Chapter 3: How to code and test a Windows Forms application using C# 2008

Posted by Murach Free Book | Windows Forms December 10, 2008
In this chapter, you'll learn how to code and test a Windows Forms application. When you're done, you'll be able to develop simple applications of your own.

Introduction to object-oriented programming

Whether you know it or not, you are using object-oriented programming as you design a Windows form with Visual Studio's Form Designer. That's because each control on a form is an object, and the form itself is an object. These objects are derived from classes that are part of the .NET Class Library.

When you start a new project from the Windows Application template, you are actually creating a new class that inherits the characteristics of the Form class that's part of the .NET Class Library. Later, when you run the form, you are actually creating an instance of your form class, and this instance is known as an object.

Similarly, when you add a control to a form, you are actually adding a control object to the form. Each control is an instance of a specific class. For example, a text box control is an object that is an instance of the TextBox class. Similarly, a label control is an object that is an instance of the Label class. This process of creating an object from a class can be called instantiation.

As you progress through this book, you will learn much more about classes and objects because C# is an object-oriented language. In chapter 12, for example, you'll learn how to use the C# language to create your own classes. At that point, you'll start to understand what's actually happening as you work with classes and objects. For now, though, you just need to get comfortable with the terms and accept the fact that a lot is going on behind the scenes as you design a form and its controls.

Figure 3-1 summarizes what I've just said about classes and objects. It also introduces you to the properties, methods, and events that are defined by classes and used by objects. As you've already seen, the properties of an object define the object's characteristics and data. For instance, the Name property gives a name to a control, and the Text property determines the text that is displayed within the control. In contrast, the methods of an object determine the operations that can be performed by the object.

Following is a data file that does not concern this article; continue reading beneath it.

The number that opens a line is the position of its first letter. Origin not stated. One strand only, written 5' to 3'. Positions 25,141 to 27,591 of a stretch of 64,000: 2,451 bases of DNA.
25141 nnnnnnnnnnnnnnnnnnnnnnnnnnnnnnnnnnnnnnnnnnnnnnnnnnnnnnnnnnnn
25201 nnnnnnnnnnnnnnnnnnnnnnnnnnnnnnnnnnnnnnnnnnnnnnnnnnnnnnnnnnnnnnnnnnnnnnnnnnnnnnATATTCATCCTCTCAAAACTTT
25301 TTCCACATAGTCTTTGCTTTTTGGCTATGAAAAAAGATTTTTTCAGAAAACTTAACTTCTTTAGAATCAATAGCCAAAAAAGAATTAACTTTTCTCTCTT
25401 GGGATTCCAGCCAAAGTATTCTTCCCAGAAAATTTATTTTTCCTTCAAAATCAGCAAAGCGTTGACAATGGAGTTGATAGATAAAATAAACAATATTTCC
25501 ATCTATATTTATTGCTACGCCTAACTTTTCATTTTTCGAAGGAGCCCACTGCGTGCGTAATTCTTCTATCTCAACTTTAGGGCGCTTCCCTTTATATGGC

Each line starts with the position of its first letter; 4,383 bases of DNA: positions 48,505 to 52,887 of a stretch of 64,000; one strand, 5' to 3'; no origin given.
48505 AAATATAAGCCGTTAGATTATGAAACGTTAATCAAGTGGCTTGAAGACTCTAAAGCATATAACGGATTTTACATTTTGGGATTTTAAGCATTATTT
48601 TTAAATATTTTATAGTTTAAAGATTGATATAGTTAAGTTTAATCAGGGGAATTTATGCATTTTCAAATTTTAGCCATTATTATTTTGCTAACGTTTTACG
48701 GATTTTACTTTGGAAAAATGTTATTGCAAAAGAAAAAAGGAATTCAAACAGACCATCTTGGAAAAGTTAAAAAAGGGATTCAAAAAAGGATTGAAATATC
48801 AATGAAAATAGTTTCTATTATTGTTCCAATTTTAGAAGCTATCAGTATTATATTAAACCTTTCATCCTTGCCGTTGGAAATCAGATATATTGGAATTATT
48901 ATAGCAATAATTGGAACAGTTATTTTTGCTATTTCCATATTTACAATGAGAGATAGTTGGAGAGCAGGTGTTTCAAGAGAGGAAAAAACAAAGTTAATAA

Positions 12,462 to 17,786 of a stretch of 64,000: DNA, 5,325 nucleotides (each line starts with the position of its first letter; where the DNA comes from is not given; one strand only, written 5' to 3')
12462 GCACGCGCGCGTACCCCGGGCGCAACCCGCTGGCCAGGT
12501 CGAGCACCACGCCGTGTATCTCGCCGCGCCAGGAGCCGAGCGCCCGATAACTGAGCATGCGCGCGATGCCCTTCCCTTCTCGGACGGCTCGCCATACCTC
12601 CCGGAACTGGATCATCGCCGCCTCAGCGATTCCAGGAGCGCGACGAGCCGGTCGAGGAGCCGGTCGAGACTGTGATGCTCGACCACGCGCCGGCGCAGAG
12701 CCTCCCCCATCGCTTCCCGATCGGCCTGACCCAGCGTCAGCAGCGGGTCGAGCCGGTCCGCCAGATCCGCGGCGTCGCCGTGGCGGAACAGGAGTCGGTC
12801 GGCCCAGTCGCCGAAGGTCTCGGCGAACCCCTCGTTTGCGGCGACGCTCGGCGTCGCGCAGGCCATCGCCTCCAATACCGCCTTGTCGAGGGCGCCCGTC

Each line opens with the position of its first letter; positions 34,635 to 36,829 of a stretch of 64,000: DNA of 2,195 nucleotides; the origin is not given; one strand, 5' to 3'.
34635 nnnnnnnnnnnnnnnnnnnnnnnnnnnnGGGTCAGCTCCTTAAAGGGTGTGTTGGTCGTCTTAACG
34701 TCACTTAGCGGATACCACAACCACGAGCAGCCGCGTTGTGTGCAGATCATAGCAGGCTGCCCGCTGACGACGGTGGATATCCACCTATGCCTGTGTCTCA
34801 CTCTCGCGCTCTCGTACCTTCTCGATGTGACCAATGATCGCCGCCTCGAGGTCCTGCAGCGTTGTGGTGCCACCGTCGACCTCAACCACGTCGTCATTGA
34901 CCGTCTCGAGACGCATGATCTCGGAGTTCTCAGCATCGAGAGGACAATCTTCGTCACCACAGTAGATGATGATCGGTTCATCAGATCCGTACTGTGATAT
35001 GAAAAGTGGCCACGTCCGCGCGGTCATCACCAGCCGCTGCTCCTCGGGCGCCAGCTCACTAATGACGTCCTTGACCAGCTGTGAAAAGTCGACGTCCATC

An object's events are signals sent by the object to your application that something has happened that can be responded to. For example, a Button control object generates an event called Click if the user clicks the button. Then, your application can respond by running a C# method to handle the Click event.

By the way, the properties, methods, and events of an object or class are called the members of the object or class. You'll learn more about properties, methods, and events in the next three figures.

A form object and its ten control objects


 Figure 3-1 Introduction to object-oriented programming

Class and object concepts

  • An object is a self-contained unit that combines code and data. Two examples of objects you have already worked with are forms and controls.

  • A class is the code that defines the characteristics of an object. You can think of a class as a template for an object.

  • An object is an instance of a class, and the process of creating an object from a class is called instantiation.

  • More than one object instance can be created from a single class. For example, a form can have several button objects, all instantiated from the same Button class. Each is a separate object, but all share the characteristics of the Button class.

Property, method, and event concepts

  • Properties define the characteristics of an object and the data associated with an object.

  • Methods are the operations that an object can perform.

  • Events are signals sent by an object to the application telling it that something has happened that can be responded to.

  • Properties, methods, and events can be referred to as members of an object.

  • If you instantiate two or more instances of the same class, all of the objects have the same properties, methods, and events. However, the values assigned to the properties  can vary from one instance to another.

Objects and forms

  • When you use the Form Designer, Visual Studio automatically generates C# code that creates a new class based on the Form class. Then, when you run the project, a form object is instantiated from the new class.

  • When you add a control to a form, Visual Studio automatically generates C# code in the class for the form that instantiates a control object from the appropriate class and sets the  control's default properties. When you move and size a control, Visual Studio automatically  sets the properties that specify the location and size of the control.

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